Tuesday, March 15, 2011

Omega-3 lowers AMD risk

Women who consume fish regularly -- and the abundance of omega-3 fatty acids -- have a lower risk of developing age-related macular degeneration (AMD). This latest evidence of a protective link between fish oil and eye health mirrors past research that has found the same benefit.

Harvard researchers performed a dietary analysis on more than 38,000 women. funded partly by the U.S. National Institutes of Health, and appears in the Archives of Ophthalmology. All of the participants were in their 40s at the time of enrollment in 1993, and none had AMD at the study's start. Eye health was also tracked over the course of a decade, during which time 235 women developed AMD. Those who consumed the greatest amount of one or both omega-3 fatty acids (DHA, EPA) were found to have a 38 percent lower risk of developing AMD compared with those women who consumed the least. Specifically, women who ate one or more servings of fish every week had a 42 percent lower risk of AMD than those who consumed fish just once a month or less.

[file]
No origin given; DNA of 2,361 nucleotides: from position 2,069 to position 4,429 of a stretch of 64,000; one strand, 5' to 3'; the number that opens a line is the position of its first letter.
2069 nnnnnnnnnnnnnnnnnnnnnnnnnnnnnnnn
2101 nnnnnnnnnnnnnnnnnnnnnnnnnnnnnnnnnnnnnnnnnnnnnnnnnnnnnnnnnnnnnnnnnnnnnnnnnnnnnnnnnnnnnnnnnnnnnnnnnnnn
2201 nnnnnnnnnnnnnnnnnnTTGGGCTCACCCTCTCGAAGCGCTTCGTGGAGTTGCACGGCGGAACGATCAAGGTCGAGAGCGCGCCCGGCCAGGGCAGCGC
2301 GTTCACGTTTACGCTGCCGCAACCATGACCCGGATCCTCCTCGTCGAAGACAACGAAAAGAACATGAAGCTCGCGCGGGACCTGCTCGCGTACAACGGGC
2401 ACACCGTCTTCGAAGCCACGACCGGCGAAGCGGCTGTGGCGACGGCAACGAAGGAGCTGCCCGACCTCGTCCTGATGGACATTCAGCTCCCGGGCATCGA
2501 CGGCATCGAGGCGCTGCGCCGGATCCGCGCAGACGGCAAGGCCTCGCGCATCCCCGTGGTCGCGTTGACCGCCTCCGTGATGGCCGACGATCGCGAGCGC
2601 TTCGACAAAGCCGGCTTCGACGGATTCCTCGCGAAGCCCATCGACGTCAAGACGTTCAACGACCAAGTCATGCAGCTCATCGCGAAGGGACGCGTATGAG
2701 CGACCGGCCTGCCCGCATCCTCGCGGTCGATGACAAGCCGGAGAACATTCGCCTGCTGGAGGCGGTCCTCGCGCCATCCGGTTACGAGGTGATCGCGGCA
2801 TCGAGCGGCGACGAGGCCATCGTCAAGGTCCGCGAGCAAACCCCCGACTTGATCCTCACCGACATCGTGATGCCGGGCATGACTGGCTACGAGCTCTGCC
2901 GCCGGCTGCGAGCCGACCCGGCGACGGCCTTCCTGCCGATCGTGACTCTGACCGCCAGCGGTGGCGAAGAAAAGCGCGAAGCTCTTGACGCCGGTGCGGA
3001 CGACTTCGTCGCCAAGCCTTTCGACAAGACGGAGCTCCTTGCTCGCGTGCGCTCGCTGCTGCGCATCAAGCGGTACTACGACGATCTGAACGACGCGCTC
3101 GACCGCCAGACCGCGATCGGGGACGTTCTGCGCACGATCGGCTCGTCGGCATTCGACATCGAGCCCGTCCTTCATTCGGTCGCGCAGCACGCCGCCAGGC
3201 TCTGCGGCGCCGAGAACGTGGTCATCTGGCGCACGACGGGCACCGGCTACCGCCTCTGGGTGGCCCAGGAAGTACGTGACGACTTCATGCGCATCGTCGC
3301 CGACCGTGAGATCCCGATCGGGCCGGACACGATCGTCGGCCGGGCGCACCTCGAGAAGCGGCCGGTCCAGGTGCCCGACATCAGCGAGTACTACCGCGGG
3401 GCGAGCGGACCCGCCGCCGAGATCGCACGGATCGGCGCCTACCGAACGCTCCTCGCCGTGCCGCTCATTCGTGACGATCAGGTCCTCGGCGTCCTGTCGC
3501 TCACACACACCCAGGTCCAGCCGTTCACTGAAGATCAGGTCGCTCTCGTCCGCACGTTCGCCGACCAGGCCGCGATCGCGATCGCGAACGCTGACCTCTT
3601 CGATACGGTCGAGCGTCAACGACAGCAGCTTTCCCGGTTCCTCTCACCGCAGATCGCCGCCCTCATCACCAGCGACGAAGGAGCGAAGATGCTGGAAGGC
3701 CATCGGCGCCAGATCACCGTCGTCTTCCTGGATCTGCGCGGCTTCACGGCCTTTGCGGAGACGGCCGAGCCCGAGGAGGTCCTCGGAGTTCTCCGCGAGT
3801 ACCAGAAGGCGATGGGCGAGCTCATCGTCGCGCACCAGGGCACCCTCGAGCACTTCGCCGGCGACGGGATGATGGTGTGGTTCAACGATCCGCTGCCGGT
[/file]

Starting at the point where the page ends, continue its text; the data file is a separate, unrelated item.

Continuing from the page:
The authors uncovered a suggestion that higher consumption of one of the omega-6 fatty acids (linoleic acid) might actually boost the risk for AMD, but that link was not deemed significant.

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